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A pen. Doesn’t sound particularly innovative or special, right? Despite the inventive potential of this everyday writing instrument, it’s certainly not considered cutting edge; pens have been around in various, evolving forms for eons. But combine a writing instrument with virtual reality and you may just have the next wave of creative revolution in the digital age. Virtual reality and augmented reality use computer imaging to layer simulated information over real to create visual, auditory, and other interactive sensations via headset or through a tablet or smartphone. VR pens are emerging as an expansive tool for expression in inventive fields and beyond.
Today, designers, engineers, architects, artists, and even gamers have the ability to create nuanced, precise 3D experiences through VR technology.[i] No longer just a stylus interacting with a flat surface, VR pens can now create digitized drawings, attach to other objects for virtual tracking, and manipulate objects in 3D, all with a familiar, user-friendly tool. Users can change the planes on which a pen is sketching, meaning the drawing can be given volume. The drawings can be rotated and approached from any angle.
Wikipedia defines virtual reality as “a computer-generated scenario that simulates experience.”[ii] When we think of VR, the typical image is one of a computer nerd with a huge headset covering her eyes who is divorced from “actual” reality, and is immersed in a fantastical alternative universe, mouth agape, escaping from whatever is going on in the corporeal world around them.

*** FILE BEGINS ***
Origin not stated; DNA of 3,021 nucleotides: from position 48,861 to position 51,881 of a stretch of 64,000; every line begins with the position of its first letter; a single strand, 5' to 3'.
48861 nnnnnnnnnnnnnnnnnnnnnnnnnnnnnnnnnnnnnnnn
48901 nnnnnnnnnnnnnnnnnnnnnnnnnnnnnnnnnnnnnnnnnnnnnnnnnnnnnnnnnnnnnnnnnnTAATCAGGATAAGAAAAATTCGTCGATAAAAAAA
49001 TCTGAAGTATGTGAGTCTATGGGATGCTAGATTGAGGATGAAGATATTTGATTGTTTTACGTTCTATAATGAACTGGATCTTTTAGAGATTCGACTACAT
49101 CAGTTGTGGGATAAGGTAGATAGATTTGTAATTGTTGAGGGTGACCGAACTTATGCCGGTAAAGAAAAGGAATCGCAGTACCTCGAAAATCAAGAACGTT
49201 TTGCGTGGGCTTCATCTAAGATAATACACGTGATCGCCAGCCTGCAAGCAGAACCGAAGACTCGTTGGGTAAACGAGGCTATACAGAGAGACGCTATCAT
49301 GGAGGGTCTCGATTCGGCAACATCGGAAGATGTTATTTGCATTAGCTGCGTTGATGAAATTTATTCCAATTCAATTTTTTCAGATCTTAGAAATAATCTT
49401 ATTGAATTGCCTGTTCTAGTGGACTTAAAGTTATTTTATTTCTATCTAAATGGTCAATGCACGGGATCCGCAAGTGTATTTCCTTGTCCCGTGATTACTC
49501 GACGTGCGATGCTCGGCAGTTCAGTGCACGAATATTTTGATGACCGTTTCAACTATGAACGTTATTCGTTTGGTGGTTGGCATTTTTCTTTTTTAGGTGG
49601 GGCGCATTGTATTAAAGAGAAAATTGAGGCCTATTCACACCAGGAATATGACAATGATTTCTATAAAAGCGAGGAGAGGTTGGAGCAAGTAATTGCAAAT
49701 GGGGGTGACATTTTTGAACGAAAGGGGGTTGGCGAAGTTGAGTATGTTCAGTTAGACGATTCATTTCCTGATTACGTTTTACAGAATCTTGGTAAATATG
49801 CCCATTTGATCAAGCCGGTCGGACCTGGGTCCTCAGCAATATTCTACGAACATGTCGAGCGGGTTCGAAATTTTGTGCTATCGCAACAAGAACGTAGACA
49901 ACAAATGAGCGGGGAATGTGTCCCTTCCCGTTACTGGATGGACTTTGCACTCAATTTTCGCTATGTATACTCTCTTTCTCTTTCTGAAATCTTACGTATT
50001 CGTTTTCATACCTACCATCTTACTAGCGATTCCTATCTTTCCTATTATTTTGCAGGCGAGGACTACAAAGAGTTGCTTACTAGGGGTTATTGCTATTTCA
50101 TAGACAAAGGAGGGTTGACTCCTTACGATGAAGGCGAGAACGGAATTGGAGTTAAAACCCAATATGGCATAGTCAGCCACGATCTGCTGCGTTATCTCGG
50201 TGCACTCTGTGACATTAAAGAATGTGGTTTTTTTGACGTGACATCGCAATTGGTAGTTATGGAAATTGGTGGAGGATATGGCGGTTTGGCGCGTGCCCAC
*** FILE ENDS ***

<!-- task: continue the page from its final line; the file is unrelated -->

Today, the impression of virtual reality is changing, due in part to its increasingly ubiquitous presence in popular culture, sporting events, advertising, music videos and film. Beyond entertainment, VR is showing up as a key component in the advancement of robotics, flight and driving simulation training, and even space exploration. Social scientists and psychologists are delving into using VR to control environments for studies in order to create consistent and significant results. Additionally, therapists have found VR to be effective in exposure therapy for disorders such as PTSD. Surgical training, military simulations, and occupational safety are also areas where virtual reality has changed the modality of how vital information is experienced and disseminated.
Art and design is a horse of a different color, however, especially where 3D capabilities are concerned. Tools like Google’s Tilt Brush allow creators to draw on a 2D surface and build out, or paint in life-sized, 3D works of art. It’s designed to work with VR interface systems like Oculus Rift or VIVE, but can also be activated using a keyboard and mouse. Creations can be scaled to the size of the room, or transformed into animation or GIF images. Images can be created so that the “room is the canvas.” Others can view the drawing using their own headset, walk around it, interact with it, and even add to it, layering selected colors, brushstrokes, and effects like fire, smoke and snow.